Cape Town - South Africa highlights its hopes for the outcome of COP23 and growth in its sustainable energy sector, while participants protested at the US's 'clean fossil fuel' panel.
Deputy Minister of Environmental Affairs, Barbara Thomson welcomed delegates to the SA Pavillion on Monday at COP23 taking place in Bonn, Germany.
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She hopes that COP23 will conclude with a draft in place for COP24 next year, where developed countries can make a further commitment to reducing their emission before 2020 and which will also allow developing countries "to access the much-needed finance to assist with adaptation to, and mitigation of, climate change – in other words, the implementation of our Nationally Determined Contributions (NDCs)."
South Africa's Greenhouse Gas Emission reduction system framework has been implemented ahead of 2020, and Phase Two will be finalised so that it may be implemented post-2020.
"The National Treasury is working on the finalisation of the Carbon Tax Legislation and the carbon offset regulations, which will also contribute to South Africa’s Greenhouse Gas Emission reduction outcome," said Thomson.
She also highlighted the successes of the Renewable Energy Independent Power Producer Procurement Programme (REIPPPP), which have been integral to reducing SA's emissions and grow the country's renewable resources like wind and solar energy.
In the past five years, the Industrial Energy Efficiency Project (IEE Project) has assisted the industry to achieve energy savings worth over R1,54 billion. Phase 1 of the SA IEE Project has contributed to a reduction of carbon emissions. These reductions were achieved across industrial sectors. This programme has also trained 2 600 more energy efficiency practitioners."
Minister Edna Molewa also arrived in Bonn on Tuesday, and will take lead of the South African delegation and hopes to get clarity on the NDCs.
“South Africa is hopeful that the Bonn Climate Change Conference will not only take stock of what is required to implement the Paris Agreement, but that it will provide assurances that the political balance of the Paris Agreement is upheld. We are hopeful that all issues of importance to developing countries, such as adaptation and means of implementation, will be addressed in the rule-book to be adopted before 2020,” says Molewa.
the 25th BASIC Ministerial Meeting on Climate Change was also concluded at COP23, which includes representatives from South Africa, Brazil, China and India.
They expressed concern over attempts by some developed countries to restrict access to developing countries' funding through new eligibility criteria, especially funding under the Global Environmental Facility (GEF) and the Green Climate Fund. They believe this does not coincide with the spirit of COP23 or the Paris Agreement, and are viewed as attempts to renegotiate the Paris Agreement and undermine developing countries climate change mitigation efforts.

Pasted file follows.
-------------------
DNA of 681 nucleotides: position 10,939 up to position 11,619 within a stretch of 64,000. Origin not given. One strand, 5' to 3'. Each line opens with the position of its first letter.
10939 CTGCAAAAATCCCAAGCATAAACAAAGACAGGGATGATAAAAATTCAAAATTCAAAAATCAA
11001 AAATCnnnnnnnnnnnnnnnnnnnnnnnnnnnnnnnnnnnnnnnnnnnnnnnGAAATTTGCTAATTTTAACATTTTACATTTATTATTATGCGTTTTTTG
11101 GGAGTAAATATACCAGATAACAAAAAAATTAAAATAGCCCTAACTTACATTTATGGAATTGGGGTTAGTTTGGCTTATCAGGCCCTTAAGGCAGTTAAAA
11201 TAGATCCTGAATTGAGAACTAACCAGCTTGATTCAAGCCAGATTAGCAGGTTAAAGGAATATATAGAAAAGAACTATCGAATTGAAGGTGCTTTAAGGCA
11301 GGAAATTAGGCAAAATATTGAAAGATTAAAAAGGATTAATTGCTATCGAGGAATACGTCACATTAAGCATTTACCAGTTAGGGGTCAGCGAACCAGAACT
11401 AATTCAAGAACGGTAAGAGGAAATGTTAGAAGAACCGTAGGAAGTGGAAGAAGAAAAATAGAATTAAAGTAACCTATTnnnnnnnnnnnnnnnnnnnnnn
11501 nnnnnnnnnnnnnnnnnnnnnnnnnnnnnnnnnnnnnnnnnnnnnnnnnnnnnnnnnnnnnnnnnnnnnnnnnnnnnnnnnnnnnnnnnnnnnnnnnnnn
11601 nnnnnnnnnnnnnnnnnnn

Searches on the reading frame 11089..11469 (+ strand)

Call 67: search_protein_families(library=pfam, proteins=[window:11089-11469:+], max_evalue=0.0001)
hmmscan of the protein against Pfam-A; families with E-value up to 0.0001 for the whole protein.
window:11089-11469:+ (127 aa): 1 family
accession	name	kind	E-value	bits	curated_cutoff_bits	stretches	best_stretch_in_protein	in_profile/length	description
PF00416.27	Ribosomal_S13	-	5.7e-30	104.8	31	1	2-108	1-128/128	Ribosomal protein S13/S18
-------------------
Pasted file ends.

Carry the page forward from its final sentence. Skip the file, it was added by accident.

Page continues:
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Protest at US panel
Since the US withdrew from the Paris Agreement, the Trump administration has not been popular amongst environmental organisations and experts. One of the few panels hosted by the US at COP23 was marred with controversy.
According to The Guardian, the panel was originally supposed to advocate clean energy, but instead was renamed to 'The Role of Cleaner and More Efficient Fossil Fuels and Nuclear Power in Climate Mitigation'.
Promoting coal at a climate change event did not sit well with most attendees, and led to protests and a coordinated walk-out during the panel on Monday.
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Michael Bloomberg, former New York City mayor and philanthropist, released a statement likening the promotion of coal at a climate summit to "promoting tobacco at a cancer summit."
"It's also a denial of what's happening in the US - half of all American coal plants have been retired over the past six years, thanks to market and community forces and leadership by cities and states. That trend will continue no matter what happens in Washington, and we are now working to help the rest of the world move beyond coal too. If the administration won't lead it should at least get out of the way."
SEE: Weather Service: SA warming faster than the global average trend
Climate resilience key theme
The GEF also announced its support for the Climate Resilience and Adaptation Finance and Technology Transfer Facility (CRAFT), the first of its kind. Funding will go towards resilience-related companies and for the first time, private investors will be able to get a return on their investment.
GEF has committed $1 million so far, and hopes this fund will start a trend in private sectors. “I hope the new equity fund, the first of its kind for the GEF, can serve as an example of how to get more private sector capital into the resilience space,” says GEF CEO Naoko Ishii.
Climate resilience has become a major theme at COP23, especially after the devastating hurricane season this year that's destroyed many islands in the Caribbean. Besides GEF, Norway and Unilever has also committed $400 million to stimulate resilient social development at the conference.
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